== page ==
Senior Tory MPs have criticised Government plans to allow the police to enter properties without a warrant if they have reasonable proof stolen items are inside.
Conservative former cabinet minister David Davis called it a “fundamental mistake”.
He was joined in his opposition on the Tory backbenches by Sir Jacob Rees-Mogg, also a former cabinet minister, who warned against watering down “our ancient liberties”.
Sir Jacob also called on the Government to go further to reduce migration and the “burdens” of net zero emissions targets.
The Criminal Justice Bill contained in the King’s Speech would give police the power to enter a property without a warrant to seize stolen goods, such as phones, when they have reasonable proof that a specific stolen item is inside.
It could mean using a device’s GPS tracking to lead police to the stolen item.
Both MPs were broadly supportive of the King’s Speech as they took part in the first day of Commons debate on the Government’s legislative plans.
But Mr Davis said allowing police to search homes without a warrant would be a “fundamental mistake” and he hoped the front bench would “think hard” before going through with it.
He said: “This is one of the fundamental foundation stones of free British society, it’s there with jury trials and it’s there with the presumption of innocence.
“The right not to have the state kick your door down without judicial approval is a massively important British value.”
Sir Jacob praised police but added: “Their leadership, we must acknowledge, has been pretty poor. And that seems to me not to be the time to give them a power that goes against one of our most ancient constitutional safeguards.”
He added: “If they are to come through your door they need evidence and a warrant. It is a foundation of our liberties, and I don’t think a King’s Speech as a prelude to a manifesto is a place in which to water down our ancient liberties.”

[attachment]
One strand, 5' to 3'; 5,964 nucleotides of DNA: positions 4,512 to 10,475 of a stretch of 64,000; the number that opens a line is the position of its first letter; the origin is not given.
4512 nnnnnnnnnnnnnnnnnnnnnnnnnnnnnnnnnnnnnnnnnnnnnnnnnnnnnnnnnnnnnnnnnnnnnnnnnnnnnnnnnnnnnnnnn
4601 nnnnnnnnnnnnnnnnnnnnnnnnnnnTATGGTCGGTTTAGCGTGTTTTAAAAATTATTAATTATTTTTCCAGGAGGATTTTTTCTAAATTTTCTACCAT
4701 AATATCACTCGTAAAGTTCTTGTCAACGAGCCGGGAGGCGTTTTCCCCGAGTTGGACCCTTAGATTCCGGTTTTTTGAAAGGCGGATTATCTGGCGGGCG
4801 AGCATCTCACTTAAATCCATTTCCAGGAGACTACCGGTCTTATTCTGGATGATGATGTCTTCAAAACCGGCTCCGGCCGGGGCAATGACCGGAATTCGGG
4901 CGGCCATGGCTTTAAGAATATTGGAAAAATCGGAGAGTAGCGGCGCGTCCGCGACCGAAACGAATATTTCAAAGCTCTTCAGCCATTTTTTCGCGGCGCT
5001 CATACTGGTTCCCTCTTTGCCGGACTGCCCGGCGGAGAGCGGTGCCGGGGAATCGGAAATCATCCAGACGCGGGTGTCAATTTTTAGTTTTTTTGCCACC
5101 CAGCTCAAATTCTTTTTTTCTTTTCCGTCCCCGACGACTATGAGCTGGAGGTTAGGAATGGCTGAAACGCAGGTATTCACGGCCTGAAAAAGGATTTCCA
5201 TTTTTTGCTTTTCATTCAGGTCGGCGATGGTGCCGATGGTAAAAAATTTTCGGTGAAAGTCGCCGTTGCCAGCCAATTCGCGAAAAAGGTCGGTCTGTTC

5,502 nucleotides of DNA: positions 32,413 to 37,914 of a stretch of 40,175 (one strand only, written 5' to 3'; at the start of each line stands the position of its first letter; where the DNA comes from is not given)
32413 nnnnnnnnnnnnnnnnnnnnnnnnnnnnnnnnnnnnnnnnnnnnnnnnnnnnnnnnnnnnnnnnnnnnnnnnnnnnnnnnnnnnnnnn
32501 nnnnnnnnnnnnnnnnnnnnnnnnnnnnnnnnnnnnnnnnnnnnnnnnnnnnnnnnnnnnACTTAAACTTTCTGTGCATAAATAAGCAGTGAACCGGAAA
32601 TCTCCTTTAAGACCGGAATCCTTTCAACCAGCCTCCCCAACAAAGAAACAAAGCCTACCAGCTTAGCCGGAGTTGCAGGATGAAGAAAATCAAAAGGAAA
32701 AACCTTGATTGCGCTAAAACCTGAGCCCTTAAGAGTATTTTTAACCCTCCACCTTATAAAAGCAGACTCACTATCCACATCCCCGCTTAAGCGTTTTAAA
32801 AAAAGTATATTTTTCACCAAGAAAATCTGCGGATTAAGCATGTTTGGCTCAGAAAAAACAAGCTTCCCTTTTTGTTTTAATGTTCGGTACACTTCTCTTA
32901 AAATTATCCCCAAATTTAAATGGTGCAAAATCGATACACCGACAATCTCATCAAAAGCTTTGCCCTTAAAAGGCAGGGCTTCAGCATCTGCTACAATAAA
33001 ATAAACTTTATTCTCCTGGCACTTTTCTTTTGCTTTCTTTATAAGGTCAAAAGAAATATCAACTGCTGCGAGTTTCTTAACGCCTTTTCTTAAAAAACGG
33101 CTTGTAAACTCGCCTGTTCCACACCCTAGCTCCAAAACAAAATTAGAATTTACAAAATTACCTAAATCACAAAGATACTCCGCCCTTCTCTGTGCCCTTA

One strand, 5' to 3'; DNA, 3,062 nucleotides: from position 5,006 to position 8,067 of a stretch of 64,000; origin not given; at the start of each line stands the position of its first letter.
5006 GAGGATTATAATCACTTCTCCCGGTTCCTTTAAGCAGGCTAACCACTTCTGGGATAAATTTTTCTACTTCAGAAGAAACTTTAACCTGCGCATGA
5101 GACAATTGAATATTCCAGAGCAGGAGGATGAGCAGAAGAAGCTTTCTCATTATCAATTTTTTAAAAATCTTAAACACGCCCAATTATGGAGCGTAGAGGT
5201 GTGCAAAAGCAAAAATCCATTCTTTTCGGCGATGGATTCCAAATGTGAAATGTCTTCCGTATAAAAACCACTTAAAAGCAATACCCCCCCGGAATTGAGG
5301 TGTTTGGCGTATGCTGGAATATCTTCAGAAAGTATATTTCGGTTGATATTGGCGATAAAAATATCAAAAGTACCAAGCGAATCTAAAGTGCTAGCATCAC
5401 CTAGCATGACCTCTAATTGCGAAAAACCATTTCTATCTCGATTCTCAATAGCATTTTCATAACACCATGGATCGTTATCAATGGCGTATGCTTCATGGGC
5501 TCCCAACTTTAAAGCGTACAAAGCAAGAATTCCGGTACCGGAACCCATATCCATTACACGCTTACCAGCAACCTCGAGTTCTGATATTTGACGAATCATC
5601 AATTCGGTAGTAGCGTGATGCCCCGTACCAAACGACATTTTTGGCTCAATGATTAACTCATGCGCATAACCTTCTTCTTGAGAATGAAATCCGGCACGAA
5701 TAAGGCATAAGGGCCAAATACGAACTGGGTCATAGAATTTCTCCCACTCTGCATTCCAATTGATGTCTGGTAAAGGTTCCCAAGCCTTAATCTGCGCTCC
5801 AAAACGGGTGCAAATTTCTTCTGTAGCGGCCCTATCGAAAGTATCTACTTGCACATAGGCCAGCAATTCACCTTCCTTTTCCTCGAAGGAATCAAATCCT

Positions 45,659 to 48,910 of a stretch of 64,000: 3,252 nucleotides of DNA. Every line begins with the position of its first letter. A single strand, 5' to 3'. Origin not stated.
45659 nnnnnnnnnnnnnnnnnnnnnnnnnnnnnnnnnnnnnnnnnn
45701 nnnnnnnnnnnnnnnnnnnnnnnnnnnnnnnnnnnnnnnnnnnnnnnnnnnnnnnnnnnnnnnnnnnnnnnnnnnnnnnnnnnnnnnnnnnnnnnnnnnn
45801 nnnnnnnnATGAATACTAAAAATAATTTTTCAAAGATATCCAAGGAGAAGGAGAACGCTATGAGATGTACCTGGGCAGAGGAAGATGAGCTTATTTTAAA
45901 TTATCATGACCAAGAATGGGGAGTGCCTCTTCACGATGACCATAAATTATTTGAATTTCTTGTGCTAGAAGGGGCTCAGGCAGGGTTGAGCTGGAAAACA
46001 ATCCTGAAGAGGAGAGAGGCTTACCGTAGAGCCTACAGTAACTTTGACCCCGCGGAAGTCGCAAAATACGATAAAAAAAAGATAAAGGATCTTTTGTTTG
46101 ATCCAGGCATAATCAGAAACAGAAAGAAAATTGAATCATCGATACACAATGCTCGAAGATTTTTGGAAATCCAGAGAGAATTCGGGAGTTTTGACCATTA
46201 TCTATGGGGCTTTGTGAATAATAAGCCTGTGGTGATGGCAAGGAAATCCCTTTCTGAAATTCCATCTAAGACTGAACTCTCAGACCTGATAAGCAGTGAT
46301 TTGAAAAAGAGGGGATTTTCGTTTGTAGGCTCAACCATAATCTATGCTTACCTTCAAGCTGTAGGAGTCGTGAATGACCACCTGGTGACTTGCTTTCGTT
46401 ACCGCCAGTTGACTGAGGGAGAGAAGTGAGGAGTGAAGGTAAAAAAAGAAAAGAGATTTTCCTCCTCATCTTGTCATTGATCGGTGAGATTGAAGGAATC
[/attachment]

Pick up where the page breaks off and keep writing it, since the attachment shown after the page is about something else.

Sir Jacob also welcomed the “lifting of net zero burdens” but urged the Government to go further, saying “it is nothing like enough.”
He also referred to plans for new oil and gas licences, saying: “That of course should be pushed further.
“There has been some talk that the proposals have been watered down. Well, they should be watered back up again so that we get as much out of the North Sea as we possibly can.”
On the Government’s decision to delay the ban on new petrol and diesel cars by five years, announced in September, Sir Jacob said: “We don’t want to force people to do things, we want the technology to be there first so that they want to do it.”
He said people gave up the horse and carriage not because of regulation but because of “market forces”, saying: “If an electric motor car is so good people will buy it, if it’s not so good they will stick to petrol. And I’m certainly going to stick to petrol for the time being.”
On migration, he said: “As we see that there is trouble on our streets, possibly even on Armistice Day and Remembrance Sunday, that the integration that we hoped we had in this country is not as deep as we thought it was.
“And that is something which should concern us because I thought we could be very proud of the integration that we have got in this country and the good relations that we had and we want to keep those.
“And the way to keep them is to control migration and to have it at levels that allow for integration to take place.
“And so I am disappointed that we are still focusing on illegal flows.”
Sir Jacob also called for the Government to “get rid of tariffs and barriers to trade unilaterally”, reduce regulations on business, and told MPs the way in which the Bank of England is treating the “withdrawal from quantitative easing” is “insanity”.